Business & economy, Local government, Uncategorized

EDITORIAL: County officials should ask citizens how to spend that extra $12 million

Malheur County is getting an unexpected $12 million gift and the entire community should decide how it should be spent.

The money comes in two $6 million payments but will be all in hand by next year. It comes to county government via federal legislation.

No one in the county asked for it. No one in the county apparently knew it was coming. But the Malheur County Court ultimately decides where the money goes.

Judge Dan Joyce and Commissioners Don Hodge and Ron Jacobs should set the county on a path to involve citizens. Though the money comes to the county, this is taxpayer money. Taxpayers ought to be asked what they want done with it.

A couple of factors to keep in mind. One is that the county could say “No thanks” and leave the money in the federal bank account. Malheur County is a conservative community interested in limited government spending. The county court could be true to that nature and decline the money. That doesn’t come with any penalty – the county wasn’t planning to have the money anyway.

But if the county opts to keep it, the second factor to bear in mind is that this is one-time money. The money generally shouldn’t pay for salaries or other on-going costs. Such costs would keep on going once the $12 million runs out.

So, what to do with this money? Let’s aim for impact. Let’s be bold. And let’s be smart, linking up this funding with other money available to really make good things happen in Malheur County.

Two large needs come to mind.

One is homelessness. Every survey of Oregon voters shows that to be the top concern. That’s clearly a concern here, particularly in Ontario. Let’s figure out what, say, $2 million would do to help.

Another is affordable housing. Let’s face it. Malheur County will continue to struggle attracting a work force if employees don’t have a place to live. This issue is on the lips of every government and business leader in the county. How could this money be used to the greatest effect?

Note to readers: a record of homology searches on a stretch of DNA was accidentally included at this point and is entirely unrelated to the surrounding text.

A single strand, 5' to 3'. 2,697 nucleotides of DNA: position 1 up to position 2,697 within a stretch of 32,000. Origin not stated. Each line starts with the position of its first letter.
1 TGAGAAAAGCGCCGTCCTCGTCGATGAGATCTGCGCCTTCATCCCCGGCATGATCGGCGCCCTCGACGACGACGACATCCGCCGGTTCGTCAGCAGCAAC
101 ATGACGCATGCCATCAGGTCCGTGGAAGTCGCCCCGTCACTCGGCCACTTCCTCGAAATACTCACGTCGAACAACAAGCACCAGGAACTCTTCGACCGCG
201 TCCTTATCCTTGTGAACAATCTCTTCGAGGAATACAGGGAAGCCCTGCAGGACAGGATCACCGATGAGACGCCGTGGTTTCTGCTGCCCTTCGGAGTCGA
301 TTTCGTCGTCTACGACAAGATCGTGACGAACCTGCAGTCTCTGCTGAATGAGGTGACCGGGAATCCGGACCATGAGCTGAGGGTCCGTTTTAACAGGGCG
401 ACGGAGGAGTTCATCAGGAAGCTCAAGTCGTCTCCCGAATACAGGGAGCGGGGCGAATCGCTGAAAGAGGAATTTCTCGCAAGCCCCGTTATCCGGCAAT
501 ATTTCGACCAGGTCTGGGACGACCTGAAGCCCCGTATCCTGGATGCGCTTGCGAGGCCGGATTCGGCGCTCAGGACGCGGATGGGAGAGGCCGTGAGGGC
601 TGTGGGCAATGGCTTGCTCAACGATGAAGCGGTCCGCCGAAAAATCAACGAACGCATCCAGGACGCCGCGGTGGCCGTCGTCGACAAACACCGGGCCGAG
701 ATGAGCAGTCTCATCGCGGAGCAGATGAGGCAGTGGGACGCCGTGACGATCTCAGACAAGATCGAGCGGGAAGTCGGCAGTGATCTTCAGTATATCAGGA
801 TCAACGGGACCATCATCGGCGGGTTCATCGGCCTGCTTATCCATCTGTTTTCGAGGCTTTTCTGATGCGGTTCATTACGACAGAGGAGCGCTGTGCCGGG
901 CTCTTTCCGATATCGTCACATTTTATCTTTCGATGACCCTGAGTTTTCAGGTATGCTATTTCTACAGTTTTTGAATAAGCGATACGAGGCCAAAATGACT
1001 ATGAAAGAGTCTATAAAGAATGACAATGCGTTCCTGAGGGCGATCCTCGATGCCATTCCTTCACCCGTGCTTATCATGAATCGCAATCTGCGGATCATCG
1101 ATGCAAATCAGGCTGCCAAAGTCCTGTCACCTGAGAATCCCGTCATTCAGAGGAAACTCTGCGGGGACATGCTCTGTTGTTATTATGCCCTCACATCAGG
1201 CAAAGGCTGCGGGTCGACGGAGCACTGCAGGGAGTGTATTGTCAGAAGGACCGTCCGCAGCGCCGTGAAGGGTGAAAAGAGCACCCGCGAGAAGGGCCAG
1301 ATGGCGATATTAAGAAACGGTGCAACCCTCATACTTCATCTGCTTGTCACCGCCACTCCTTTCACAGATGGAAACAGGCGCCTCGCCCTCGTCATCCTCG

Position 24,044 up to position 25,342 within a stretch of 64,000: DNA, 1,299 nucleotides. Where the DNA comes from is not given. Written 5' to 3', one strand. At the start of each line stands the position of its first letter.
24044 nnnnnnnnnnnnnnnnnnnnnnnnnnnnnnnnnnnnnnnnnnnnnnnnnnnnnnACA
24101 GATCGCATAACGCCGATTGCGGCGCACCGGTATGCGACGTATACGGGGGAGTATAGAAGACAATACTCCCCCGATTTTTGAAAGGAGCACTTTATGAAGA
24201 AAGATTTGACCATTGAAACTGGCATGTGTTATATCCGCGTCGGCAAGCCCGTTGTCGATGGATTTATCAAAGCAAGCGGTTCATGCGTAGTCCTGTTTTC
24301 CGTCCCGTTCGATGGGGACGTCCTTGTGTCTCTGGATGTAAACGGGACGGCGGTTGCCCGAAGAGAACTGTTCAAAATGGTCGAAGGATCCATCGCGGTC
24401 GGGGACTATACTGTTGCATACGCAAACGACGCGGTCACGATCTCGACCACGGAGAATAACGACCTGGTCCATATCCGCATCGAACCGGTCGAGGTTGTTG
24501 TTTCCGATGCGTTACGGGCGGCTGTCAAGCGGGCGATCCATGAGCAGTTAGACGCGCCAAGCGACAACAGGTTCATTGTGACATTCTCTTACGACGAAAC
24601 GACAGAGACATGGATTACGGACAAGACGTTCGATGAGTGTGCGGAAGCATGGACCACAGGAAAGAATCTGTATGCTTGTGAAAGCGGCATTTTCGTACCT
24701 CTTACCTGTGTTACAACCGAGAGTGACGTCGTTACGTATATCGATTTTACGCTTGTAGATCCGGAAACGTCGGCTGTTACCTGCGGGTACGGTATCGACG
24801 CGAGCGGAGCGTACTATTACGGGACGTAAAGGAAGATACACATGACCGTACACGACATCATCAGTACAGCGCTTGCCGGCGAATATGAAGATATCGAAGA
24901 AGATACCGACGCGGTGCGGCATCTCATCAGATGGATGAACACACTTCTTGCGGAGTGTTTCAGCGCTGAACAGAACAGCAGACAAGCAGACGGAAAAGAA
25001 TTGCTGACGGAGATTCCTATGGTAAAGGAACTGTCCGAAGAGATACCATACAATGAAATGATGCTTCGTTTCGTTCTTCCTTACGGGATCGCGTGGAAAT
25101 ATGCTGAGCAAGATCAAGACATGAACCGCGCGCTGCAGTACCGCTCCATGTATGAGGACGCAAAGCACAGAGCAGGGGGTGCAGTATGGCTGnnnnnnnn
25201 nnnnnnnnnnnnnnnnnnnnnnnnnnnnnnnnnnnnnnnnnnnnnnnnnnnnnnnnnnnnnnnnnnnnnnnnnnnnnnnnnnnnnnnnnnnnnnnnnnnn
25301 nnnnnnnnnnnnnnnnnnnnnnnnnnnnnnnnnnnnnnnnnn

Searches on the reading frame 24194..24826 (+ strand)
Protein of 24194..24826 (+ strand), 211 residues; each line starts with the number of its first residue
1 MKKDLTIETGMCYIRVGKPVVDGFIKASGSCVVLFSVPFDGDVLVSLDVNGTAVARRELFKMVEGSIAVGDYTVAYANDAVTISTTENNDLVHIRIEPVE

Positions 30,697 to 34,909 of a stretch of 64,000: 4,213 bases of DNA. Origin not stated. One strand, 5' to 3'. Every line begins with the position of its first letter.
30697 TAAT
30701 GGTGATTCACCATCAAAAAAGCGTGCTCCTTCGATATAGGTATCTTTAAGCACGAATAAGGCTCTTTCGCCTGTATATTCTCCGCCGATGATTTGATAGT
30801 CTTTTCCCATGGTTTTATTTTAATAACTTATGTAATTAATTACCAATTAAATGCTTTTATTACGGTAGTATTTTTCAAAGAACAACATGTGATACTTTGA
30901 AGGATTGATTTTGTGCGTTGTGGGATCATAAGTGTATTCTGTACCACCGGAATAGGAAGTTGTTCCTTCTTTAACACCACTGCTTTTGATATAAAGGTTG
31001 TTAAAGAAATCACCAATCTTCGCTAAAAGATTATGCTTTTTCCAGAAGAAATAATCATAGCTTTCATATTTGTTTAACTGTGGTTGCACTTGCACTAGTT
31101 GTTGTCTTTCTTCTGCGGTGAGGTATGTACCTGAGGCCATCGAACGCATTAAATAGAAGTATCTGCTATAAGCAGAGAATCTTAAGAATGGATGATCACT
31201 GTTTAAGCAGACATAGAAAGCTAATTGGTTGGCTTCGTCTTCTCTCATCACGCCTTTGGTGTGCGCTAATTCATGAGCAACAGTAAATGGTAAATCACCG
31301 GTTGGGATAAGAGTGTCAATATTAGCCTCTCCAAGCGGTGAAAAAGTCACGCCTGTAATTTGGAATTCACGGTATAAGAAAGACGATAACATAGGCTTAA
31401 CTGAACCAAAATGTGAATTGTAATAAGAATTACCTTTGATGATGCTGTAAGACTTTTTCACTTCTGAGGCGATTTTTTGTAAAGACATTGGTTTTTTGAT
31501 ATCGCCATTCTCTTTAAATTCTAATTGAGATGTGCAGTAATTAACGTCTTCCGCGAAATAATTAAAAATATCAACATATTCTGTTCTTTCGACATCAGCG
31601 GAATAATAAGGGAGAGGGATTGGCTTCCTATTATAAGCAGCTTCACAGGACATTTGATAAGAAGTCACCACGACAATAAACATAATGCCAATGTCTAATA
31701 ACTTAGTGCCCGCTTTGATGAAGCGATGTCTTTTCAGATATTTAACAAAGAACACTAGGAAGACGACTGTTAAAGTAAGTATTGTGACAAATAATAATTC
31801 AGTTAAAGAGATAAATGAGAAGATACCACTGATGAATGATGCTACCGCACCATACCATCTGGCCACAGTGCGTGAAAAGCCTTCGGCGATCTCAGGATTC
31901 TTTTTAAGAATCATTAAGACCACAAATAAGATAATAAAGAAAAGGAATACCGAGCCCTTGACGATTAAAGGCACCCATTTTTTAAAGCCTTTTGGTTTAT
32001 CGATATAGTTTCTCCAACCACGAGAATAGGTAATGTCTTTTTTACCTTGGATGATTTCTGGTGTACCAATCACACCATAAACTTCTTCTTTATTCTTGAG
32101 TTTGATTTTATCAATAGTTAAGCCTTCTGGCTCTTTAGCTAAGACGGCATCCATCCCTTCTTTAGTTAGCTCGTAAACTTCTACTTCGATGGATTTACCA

And then perhaps make some of the money available for grants to nonprofits. So many groups are doing so much good work. But they often are impaired by tight funding. What about this?

Set up four grants of $25,000. Open a competition to any nonprofit with a budget of $500,000 or less. A selection committee would recommend awards to those with the most compelling plan for using the money.

Then set up four grants of $250,000 to nonprofits with budgets of over $500,000. Again, a competition to lure out strong thinking, big impact and something to make life better in Malheur County.

To start, the Malheur County Court should work with other groups to convene a Town Hall. Invite people from all parts of the county – arrange for Zoom participation for those far-flung places such Arock and Jordan Valley. Let’s call it a brainstorming session to address two questions: What could the money be used for and what system should be set up to decide those uses?

The county court could tap its economic development fund to retain someone to organize this, perhaps drawing on the regional border board or the Ontario Area Chamber of Commerce for help. 

This is an extraordinary opportunity for Malheur County. This money should fuel ambition and dreams. It should not just disappear into government coffers to do more of the same, such as paving roads. There are other means to tackle such work. 

No, this is a rare opportunity for the entire community to come together, to think big and to leave a lasting impact on Malheur County. This sort of chance won’t come along again anytime soon. Let’s make the most of it.    – LZ

EXCELLENCE IN JOURNALISM – Available for $7.50 a month. Subscribe to the digital service of the Enterprise and get the very best in local journalism. We report with care, attention to accuracy, and an unwavering devotion to fairness. Get the kind of news you’ve been looking for – day in and day out from the Enterprise.